Seventeen year old Josh Armit has taken the joint lead at the 2019 Symonite OK Dinghy World Championship at Wakatere Boating Club in Auckland after emerging from the second day of racing with the lowest points of any of the 111 competitors. Day 1 leader, Andrew Phillips is joint first while Dan Slater completes the top three. All three sailors sit on four points after three races. The second race of the day was won by Brit, Richard Burton, who mastered the shifty conditions to lead throughout.
The day began windless with a two-hour postponement on shore. Around 12.00 the Manakow sea breeze (from the west cost) began to build and the fleet were sent out in a promising offshore breeze. However once on the race course it was still quite unstable in strength and direction. The race officer moved the fleet closer to the Takapuna shoreline where the wind was stronger, but it was still quite shifty.
Race 2 got away first time in 10-12 knots with the fleet split fairly evenly across the course. Those on the right faired better with Luke O’Connell leading into the top from Slater and Rohan Lord. It all changed on the next triangle with young Armit moving ahead on the second upwind, with numerous changes through the rest of the top 10. Armit led round the remaining lap to lead eight more Kiwis over the line with Fredrik Lööf in tenth.
The next race started very quickly with a slightly more stable breeze, though the sun was on the way down. Lööf controlled and won the boat end and tacked off to the right. Burton started by the pin and went left. At the top Burton had a useful lead from Matthew Mason and Paul Rhodes, but by the wing mark Lööf was up to second and pushed Burton hard round the next lap.
However Burton hung on and on the final beat played the shifts in the middle while Lööf went left and Slater went right. All three looked to have the win sown up at some points, but then Slater and Armit got a right shift. Burton tacked over and just managed to hook into it to lead across the finish by a few metres, while Lööf had to settle for fourth.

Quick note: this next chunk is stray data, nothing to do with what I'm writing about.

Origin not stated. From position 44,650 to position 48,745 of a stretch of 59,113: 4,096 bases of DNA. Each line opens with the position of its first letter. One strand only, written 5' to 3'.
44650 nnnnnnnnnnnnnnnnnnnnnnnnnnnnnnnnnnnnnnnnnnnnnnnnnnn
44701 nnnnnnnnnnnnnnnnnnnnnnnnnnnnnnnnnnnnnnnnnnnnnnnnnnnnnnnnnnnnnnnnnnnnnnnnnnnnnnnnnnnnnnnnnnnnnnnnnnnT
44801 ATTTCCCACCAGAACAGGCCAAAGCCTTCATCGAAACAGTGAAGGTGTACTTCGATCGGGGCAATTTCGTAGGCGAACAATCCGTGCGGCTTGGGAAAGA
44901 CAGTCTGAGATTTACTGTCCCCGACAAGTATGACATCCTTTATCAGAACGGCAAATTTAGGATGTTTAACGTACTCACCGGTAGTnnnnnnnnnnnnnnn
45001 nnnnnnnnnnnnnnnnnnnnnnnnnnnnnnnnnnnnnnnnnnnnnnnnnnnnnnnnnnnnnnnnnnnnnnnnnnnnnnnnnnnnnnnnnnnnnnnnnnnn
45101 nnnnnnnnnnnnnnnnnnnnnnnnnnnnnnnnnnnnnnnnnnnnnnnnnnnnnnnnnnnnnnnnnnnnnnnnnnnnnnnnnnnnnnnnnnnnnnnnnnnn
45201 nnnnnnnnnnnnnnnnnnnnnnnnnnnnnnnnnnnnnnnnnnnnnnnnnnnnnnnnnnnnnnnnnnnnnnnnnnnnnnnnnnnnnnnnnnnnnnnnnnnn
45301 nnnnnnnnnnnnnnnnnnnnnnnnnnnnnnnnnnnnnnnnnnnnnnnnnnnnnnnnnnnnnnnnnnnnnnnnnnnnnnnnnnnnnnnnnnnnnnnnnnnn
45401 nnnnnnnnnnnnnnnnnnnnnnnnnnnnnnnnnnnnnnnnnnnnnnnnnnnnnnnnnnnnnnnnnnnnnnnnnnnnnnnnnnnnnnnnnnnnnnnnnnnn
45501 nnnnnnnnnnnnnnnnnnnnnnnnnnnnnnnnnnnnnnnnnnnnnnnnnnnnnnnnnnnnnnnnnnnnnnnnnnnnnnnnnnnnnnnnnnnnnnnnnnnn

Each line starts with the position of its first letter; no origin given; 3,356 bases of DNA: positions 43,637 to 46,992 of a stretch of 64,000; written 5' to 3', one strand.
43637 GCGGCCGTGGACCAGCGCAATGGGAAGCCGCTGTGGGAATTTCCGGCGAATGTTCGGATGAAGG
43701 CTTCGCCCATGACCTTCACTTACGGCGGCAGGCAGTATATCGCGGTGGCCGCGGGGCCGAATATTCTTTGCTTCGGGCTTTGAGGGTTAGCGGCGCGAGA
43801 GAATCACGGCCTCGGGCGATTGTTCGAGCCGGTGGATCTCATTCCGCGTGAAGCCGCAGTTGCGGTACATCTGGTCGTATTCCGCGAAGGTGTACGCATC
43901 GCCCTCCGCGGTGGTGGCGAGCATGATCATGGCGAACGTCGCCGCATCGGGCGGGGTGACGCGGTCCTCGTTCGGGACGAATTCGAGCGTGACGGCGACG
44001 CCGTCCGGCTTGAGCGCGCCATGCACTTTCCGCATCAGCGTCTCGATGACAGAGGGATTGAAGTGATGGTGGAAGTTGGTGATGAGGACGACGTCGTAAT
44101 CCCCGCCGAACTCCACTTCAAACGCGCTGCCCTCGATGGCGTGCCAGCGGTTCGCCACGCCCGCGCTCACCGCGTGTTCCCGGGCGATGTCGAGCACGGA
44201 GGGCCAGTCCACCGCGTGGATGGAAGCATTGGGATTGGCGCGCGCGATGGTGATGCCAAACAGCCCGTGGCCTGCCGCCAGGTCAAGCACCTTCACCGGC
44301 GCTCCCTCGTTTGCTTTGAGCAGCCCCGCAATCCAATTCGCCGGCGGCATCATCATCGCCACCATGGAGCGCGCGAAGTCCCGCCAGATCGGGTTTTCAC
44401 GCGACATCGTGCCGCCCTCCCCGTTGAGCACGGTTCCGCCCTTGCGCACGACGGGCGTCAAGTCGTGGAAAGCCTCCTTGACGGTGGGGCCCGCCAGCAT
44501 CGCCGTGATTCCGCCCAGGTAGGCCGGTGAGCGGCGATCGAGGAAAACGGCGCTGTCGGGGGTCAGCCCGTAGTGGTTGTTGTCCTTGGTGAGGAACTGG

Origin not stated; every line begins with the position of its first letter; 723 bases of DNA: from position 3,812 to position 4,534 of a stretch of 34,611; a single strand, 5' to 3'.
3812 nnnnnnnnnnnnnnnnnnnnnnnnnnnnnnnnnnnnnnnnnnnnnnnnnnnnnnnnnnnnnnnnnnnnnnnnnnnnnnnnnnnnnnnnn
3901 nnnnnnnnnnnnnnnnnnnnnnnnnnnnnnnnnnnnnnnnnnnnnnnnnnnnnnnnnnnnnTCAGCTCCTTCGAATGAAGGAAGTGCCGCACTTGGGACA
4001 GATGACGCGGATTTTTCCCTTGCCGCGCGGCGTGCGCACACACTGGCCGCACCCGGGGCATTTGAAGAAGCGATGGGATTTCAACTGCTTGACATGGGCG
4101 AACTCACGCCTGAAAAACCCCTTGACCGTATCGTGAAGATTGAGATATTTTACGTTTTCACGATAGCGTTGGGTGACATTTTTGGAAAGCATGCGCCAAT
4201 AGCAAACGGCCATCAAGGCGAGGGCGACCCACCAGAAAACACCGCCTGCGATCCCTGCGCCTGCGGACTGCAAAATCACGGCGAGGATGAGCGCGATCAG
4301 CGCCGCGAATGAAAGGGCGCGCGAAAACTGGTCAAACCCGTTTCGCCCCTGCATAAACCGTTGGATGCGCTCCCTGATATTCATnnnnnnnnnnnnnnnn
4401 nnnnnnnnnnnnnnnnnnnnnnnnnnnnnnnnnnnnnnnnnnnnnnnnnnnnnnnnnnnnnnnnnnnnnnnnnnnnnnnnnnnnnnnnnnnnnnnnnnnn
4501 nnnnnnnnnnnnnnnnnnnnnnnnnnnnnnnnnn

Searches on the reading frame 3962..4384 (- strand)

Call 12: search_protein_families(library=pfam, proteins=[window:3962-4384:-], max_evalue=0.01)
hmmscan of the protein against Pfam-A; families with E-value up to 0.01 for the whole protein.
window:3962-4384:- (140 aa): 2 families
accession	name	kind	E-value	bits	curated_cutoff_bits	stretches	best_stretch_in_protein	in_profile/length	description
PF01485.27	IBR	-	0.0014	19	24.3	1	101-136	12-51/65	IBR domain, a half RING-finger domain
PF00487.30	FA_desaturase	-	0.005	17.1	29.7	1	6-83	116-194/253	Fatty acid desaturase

Burton explained his day. “When we actually got out there it was 50 degree shifts; very difficult. First race was a bit bad for me. The second race I got some nice shifts out of the start and a little bit lucky, but managed to hold it round the rest of the race. The wind was tricky, and they were all a bit slippery downwind but I just managed to hold it.”
Coming into the finish, “I was quite lucky at the top. Freddy was very close behind me but my main goal at that point was trying to get across to Dan as they had some nice lifts on the right. I thought Freddy was probably trying it on a little bit, so I went across to Dan and managed to get a nice little lift and had him trapped in behind me and then tacked on a lovely 15-degree shift. It was a nice bit of luck but I felt I deserved it.”
“It was my aim for this event to win a race so that’s one monkey off my back. Winning a world’s race is a goal I have had for quite a while.”
Armit is the 2018 Laser Radial Youth World Champion and also the son of four time OK Dinghy World Champion, Leith Armit, who is here coaching him this week.
Armit said, “It was pretty good racing and a bit tricky, but a great job by the race committee to get two races done in some pretty trying conditions.”
“It was good fun out there and I managed to get a first and a third, which was really good. There’s a lot of luck came in today with pretty hard and trying conditions. It was unusually shifty.”
On following in his father’s footsteps, “It’s really cool. I only hopped back into the boat a few months back and decided to come here a few days ago. I only got back from Miami on Wednesday, so it was a last minute decision to come here. But it was a good decision and I am learning lots so it’s really good fun.”
He is one of New Zealand’s fastest rising Laser sailors and looks to be heading for a great sailing career, “We are doing the trials in the Laser for Tokyo, and I’m trying to do as best I can in that and learn as much as I can.”
But the future is now unsure. “The future is a tricky one though. It would have been nice to look at the option of moving into a Finn. The OK is an amazing stepping stone into the Finn and I really enjoy that side of the boat. But it might be hard at the moment.”
At 17 years old he already weighs 80kg. “It’s quite a struggle to stay light enough for the youth classes as it is. I think it will be the same for the Laser.”
“It is quite disappointing that the Finn is being dropped from the Olympics. It would have been nice to have the option and look at it in the long term. But without the Finn it looks like only small man’s classes for the Olympics.”
At the end of the second day in Auckland, Kiwi sailors fill nine of the top 10 places, the only other being Lööf in fourth place. Many of the favourites are already struggling in what is looking like becoming a high scoring series in the tricky conditions.
Racing is scheduled to continue on Tuesday at 13.00. The series consists of 10 races and concludes on Friday 15 February.
Results after Day 2
1 NZL 485 Josh Armit 4
1 NZL 559 Andrew Phillips 4
3 NZL 562 Dan Slater 4
4 SWE 69 Fredrik Loof 8
5 NZL 578 Luke O'Connell 10
6 NZL 579 Steve McDowell 10
7 NZL 580 Ben Morrison 17
8 NZL 592 Rod Davis 17
9 NZL 583 Eric Rone 18
10 NZL 577 Paul Rhodes 18